In most cases, earning an associate degree of nursing takes less time than earning a bachelor's degree. For some students, the difference is one to two years. Since some BSN degree programs offer an accelerated course of study, BSN students may complete this degree in a shorter period of time. A student who’s already completed some schooling may also complete the program more quickly.
For example, an online college might offer a bachelor's degree program that students can complete in one to two years, but is only available to individuals who already hold a different bachelor's degree. An accelerated BSN program can help eligible students focus on the classes they need to earn their degree in one or two years, rather than four or more years.
Opportunity for employment
Though graduates of both ADN and BSN programs can technically work as registered nurses, some hospitals and health care facilities might only hire individuals with a bachelor's degree. The preference for a BSN is mainly due to the more comprehensive educational background offered in the bachelor’s program.
The broader education of someone who’s completed a BSN program also allows these individuals to pursue other jobs outside of hospitals, including working as nursing educators and school nurses. Nurses with ADN degrees may be able to find employment in other health care facilities, such as retirement facilities and assisted living centers.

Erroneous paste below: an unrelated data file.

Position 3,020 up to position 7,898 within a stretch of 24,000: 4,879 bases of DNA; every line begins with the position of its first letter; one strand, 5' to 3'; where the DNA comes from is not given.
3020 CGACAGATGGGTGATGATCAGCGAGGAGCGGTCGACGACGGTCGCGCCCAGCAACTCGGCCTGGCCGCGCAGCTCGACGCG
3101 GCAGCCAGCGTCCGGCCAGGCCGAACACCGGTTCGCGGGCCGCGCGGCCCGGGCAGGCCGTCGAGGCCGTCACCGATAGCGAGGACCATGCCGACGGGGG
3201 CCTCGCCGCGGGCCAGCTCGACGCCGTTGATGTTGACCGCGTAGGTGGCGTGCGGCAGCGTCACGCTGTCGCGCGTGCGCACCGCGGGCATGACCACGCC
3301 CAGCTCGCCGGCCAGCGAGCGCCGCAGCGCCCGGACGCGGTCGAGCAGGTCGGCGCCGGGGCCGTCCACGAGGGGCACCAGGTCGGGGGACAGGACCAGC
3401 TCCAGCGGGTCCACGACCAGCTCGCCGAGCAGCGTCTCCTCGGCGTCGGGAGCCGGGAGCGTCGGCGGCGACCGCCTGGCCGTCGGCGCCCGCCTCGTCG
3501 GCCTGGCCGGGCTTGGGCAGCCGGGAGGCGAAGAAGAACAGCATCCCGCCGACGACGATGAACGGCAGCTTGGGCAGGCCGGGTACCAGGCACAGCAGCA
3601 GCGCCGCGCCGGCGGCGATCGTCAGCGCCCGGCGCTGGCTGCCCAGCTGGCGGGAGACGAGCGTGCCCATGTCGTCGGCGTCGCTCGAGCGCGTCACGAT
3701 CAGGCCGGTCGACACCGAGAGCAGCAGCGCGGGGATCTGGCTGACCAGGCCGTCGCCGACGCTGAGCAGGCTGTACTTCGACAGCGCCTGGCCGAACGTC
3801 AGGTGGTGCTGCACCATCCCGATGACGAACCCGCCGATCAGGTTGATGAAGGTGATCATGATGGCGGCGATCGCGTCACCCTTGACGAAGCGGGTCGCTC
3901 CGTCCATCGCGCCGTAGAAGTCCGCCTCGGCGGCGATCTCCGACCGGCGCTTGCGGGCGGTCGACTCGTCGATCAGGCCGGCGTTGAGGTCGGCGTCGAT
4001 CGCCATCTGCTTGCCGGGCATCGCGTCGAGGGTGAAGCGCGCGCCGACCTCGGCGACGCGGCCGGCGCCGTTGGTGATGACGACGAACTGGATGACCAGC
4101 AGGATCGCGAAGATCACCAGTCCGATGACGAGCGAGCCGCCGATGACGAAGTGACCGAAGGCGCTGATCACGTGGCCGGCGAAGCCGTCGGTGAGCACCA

The education and experience gained from the degree programs can vary, as can the salary range for registered nurses, depending on their title and position.. According to Indeed Salaries, the average national salary for a registered nurse is $89,3779 per year.
Data from the U.S. Bureau of Labor Statistics (BLS) shows that those working in a hospital earn higher average salaries than nurses in residential care facilities. The BLS also predicts registered nursing positions to increase by 9% between 2020 and 2030, creating an additional 276,800 jobs during that time frame.
Though individuals who pursue an ADN and a BSN degree may take similar courses, the key difference is the type of training received. During an associate degree program, students often rely on lab training and coursework to develop their clinical knowledge. Students in the bachelor's degree program often go into more depth, focusing on research capabilities, leadership skills and an understanding of different nursing roles and responsibilities.